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Vance, it seems to me that what you say makes the technique I proposed quite possible, and safe, (assuming Vic might WANT a different angle, which she doesn't). The technique of using a die grinder through a small hole to hollow out the heart wood leaves only the sap wood and the everything external to it. The heartwood is hard and inflexible, the sap wood, is not, and if done properly the tree is left with only a very small scar and an area of markedly increased flexibility. The heart wood is also entirely dead and serves no function except structurally: it is entirely expendable. The sap wood must remain, as, of course, must the cambium, and the technique leaves them largely uninjured except for the small hole or groove through which you go in with the die grinder. Even somewhat extensive damage to the sap wood is well tolerated in most trees, as long as a thin rim is left intact below the cambium - it really doesn't seem to require all that much finesse, just understanding.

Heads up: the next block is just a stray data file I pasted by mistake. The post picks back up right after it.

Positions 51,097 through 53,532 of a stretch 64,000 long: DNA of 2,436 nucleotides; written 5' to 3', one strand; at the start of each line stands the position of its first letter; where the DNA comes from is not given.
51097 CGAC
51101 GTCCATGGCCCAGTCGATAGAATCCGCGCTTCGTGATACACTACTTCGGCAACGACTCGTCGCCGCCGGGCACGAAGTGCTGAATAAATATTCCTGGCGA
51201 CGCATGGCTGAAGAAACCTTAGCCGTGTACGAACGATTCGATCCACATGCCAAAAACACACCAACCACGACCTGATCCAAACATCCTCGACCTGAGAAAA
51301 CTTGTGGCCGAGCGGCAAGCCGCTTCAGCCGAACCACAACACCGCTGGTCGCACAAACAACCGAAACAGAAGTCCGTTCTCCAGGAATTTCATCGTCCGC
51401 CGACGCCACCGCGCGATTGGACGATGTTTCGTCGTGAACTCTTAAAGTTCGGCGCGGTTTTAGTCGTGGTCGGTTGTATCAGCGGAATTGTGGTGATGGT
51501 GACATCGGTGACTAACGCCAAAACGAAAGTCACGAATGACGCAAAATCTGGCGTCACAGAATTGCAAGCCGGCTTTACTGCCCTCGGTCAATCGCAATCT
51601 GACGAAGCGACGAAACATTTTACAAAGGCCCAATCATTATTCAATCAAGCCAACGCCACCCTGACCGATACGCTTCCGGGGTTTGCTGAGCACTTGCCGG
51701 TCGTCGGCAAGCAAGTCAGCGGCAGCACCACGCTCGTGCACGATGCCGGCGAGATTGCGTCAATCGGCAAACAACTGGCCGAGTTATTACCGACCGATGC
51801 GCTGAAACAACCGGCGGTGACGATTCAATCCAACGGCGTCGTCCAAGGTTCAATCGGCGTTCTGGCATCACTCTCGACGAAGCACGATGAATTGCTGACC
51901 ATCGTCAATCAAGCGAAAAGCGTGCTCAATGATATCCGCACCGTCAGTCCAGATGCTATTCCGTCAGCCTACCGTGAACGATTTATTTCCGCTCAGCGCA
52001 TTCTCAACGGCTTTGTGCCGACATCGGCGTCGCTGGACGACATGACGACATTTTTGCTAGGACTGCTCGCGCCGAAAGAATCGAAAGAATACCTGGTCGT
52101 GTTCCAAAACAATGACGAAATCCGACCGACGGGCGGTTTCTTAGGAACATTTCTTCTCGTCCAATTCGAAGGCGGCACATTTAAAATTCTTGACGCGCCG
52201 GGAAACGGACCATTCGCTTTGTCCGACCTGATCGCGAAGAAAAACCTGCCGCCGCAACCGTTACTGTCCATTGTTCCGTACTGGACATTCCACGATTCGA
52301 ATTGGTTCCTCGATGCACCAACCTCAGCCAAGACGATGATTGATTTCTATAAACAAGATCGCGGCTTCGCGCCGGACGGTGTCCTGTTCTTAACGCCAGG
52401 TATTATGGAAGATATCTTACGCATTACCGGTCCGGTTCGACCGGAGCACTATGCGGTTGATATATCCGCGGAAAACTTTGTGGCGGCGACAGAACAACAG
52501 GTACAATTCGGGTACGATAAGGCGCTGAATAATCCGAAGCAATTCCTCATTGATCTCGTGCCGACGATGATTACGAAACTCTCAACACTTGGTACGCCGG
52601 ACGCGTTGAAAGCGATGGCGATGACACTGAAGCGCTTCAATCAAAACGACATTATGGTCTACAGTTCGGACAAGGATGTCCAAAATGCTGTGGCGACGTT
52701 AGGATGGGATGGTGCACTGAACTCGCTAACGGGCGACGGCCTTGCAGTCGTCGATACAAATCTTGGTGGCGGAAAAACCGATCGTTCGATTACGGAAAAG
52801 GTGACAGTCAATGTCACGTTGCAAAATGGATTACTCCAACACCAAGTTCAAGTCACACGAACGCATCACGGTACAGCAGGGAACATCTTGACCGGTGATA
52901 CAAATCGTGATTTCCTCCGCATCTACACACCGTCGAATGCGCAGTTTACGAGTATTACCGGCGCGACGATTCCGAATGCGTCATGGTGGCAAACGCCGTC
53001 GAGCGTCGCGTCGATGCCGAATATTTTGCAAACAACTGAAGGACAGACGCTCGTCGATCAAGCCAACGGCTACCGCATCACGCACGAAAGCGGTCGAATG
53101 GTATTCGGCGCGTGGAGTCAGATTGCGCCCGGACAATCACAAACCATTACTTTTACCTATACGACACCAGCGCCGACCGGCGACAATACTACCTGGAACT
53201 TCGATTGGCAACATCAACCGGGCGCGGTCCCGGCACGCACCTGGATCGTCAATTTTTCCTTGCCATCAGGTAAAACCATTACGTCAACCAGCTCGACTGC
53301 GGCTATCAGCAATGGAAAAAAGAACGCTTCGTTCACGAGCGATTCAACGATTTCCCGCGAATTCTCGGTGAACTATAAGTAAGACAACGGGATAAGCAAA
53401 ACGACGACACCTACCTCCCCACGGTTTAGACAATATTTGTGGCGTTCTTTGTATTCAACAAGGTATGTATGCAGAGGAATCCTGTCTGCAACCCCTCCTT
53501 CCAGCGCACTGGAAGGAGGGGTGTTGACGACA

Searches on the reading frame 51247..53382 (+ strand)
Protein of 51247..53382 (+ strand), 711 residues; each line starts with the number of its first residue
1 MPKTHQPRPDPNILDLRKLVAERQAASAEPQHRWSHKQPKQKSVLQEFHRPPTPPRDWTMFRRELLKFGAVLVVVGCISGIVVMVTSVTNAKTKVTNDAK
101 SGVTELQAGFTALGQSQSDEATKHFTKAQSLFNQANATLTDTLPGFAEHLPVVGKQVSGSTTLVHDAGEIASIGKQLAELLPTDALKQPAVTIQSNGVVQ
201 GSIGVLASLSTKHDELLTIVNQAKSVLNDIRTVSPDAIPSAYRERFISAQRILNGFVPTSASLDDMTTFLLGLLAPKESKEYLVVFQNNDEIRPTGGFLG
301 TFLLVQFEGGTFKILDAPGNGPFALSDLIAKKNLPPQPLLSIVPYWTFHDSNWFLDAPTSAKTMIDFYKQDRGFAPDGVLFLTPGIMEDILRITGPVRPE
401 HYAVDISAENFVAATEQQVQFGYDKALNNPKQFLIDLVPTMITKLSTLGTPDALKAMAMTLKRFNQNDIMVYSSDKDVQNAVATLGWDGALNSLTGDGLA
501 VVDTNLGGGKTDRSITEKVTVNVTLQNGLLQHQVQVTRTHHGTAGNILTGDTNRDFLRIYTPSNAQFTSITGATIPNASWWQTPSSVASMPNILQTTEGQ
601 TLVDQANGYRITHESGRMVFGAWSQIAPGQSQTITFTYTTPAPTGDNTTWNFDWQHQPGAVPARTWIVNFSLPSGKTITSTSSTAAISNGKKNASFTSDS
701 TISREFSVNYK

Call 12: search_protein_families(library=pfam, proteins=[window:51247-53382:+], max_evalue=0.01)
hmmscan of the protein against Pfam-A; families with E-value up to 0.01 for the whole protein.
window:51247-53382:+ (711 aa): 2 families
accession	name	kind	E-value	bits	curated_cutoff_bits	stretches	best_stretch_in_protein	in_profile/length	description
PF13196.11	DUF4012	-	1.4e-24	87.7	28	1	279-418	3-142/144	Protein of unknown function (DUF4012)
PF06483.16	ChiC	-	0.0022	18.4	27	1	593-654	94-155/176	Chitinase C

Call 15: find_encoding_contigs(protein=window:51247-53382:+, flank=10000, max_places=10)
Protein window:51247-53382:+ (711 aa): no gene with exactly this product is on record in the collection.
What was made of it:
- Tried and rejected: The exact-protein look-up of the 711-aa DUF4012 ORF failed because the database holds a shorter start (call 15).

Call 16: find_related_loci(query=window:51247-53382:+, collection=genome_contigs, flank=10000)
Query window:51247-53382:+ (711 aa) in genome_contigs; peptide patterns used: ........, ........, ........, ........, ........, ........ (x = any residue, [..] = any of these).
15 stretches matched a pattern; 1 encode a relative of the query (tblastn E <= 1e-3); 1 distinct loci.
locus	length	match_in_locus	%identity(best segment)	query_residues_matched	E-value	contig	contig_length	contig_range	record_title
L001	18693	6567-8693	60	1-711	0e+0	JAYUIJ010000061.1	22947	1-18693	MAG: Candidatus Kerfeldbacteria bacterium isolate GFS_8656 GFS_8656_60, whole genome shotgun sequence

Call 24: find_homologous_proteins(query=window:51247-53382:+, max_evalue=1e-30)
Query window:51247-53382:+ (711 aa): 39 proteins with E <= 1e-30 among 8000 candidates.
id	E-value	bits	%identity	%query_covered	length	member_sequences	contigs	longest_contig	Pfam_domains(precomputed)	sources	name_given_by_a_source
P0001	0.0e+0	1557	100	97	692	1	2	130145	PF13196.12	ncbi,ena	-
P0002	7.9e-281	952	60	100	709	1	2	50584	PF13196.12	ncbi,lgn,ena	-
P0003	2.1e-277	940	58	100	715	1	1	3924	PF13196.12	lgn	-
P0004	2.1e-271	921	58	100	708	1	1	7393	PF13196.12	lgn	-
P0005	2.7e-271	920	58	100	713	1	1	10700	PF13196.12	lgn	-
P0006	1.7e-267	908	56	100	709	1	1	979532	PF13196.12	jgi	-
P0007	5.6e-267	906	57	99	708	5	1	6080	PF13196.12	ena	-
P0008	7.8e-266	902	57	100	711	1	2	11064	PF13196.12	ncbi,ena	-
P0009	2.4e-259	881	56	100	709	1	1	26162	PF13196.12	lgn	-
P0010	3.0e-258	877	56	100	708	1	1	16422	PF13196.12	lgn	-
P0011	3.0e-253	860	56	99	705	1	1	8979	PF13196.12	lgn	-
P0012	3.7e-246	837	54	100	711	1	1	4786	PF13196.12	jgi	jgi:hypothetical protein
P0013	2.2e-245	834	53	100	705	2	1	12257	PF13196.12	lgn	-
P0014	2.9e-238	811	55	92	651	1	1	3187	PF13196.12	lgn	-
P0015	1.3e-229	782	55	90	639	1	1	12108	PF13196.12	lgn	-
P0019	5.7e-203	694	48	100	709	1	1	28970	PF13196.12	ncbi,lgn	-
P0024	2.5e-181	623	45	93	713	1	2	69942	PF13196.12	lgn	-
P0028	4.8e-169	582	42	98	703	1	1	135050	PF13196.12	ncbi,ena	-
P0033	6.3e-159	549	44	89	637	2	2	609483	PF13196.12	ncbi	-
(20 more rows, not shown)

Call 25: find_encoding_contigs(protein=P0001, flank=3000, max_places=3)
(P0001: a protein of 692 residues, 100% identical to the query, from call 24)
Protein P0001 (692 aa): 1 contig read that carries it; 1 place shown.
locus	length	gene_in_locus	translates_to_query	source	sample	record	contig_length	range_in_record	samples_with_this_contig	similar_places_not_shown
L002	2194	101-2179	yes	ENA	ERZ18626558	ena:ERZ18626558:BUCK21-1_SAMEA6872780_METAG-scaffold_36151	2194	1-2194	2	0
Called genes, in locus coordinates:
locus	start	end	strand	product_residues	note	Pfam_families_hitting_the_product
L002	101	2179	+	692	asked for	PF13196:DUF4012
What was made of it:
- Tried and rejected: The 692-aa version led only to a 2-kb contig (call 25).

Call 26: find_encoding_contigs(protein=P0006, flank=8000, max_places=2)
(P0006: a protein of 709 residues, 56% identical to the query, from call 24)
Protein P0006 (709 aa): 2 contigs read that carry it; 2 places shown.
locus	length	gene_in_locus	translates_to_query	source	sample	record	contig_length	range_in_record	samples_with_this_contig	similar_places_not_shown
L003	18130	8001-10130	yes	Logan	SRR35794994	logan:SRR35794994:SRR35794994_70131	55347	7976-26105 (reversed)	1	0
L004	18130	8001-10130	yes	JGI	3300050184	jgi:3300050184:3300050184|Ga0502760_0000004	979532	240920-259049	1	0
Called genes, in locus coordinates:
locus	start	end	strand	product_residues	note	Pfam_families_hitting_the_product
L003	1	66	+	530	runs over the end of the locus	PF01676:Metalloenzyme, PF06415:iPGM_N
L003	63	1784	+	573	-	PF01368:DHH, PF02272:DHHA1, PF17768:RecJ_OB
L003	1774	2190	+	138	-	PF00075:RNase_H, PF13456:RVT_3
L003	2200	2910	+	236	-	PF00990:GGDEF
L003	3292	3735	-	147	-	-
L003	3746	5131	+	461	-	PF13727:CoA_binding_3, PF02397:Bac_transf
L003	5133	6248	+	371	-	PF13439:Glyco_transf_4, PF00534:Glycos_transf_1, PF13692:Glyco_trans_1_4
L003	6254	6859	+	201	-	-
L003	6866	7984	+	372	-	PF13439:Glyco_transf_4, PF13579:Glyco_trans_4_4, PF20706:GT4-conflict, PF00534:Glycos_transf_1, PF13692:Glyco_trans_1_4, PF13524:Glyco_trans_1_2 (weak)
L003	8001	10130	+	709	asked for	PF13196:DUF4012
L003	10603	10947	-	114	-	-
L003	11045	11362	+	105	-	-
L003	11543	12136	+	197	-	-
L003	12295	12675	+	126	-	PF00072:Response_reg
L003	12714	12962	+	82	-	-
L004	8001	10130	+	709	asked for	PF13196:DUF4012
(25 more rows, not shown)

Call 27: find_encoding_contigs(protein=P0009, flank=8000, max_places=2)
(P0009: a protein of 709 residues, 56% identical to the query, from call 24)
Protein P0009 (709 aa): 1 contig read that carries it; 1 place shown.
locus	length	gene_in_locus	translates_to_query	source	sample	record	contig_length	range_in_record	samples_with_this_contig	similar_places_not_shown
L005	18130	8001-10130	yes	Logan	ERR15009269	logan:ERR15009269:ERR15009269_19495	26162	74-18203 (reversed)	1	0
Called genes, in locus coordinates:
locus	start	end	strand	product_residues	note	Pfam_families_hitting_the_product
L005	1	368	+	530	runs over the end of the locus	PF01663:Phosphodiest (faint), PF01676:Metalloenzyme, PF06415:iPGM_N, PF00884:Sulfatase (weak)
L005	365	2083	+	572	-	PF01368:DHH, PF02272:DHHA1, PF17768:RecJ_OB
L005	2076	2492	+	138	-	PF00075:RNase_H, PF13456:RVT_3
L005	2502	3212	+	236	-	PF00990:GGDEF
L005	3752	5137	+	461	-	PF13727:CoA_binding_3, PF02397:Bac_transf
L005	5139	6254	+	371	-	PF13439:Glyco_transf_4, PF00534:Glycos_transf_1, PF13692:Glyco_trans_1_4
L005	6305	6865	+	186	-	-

In the case of this tree of Vic's, there would not even need to be any damage from an entry wound at all - there is already extensive deadwood exposed at the crotch where one would go in. It's also clear that there is some flexibility to this wood as it is - several branches have been bent fairly extensively, it appears, using standard techniques. While they are much thinner than the area I propose bending, they are either thick enough to contain at least some heartwood, or point to fairly thick and flexible sap wood, and I assume, a cambium that survives bends well.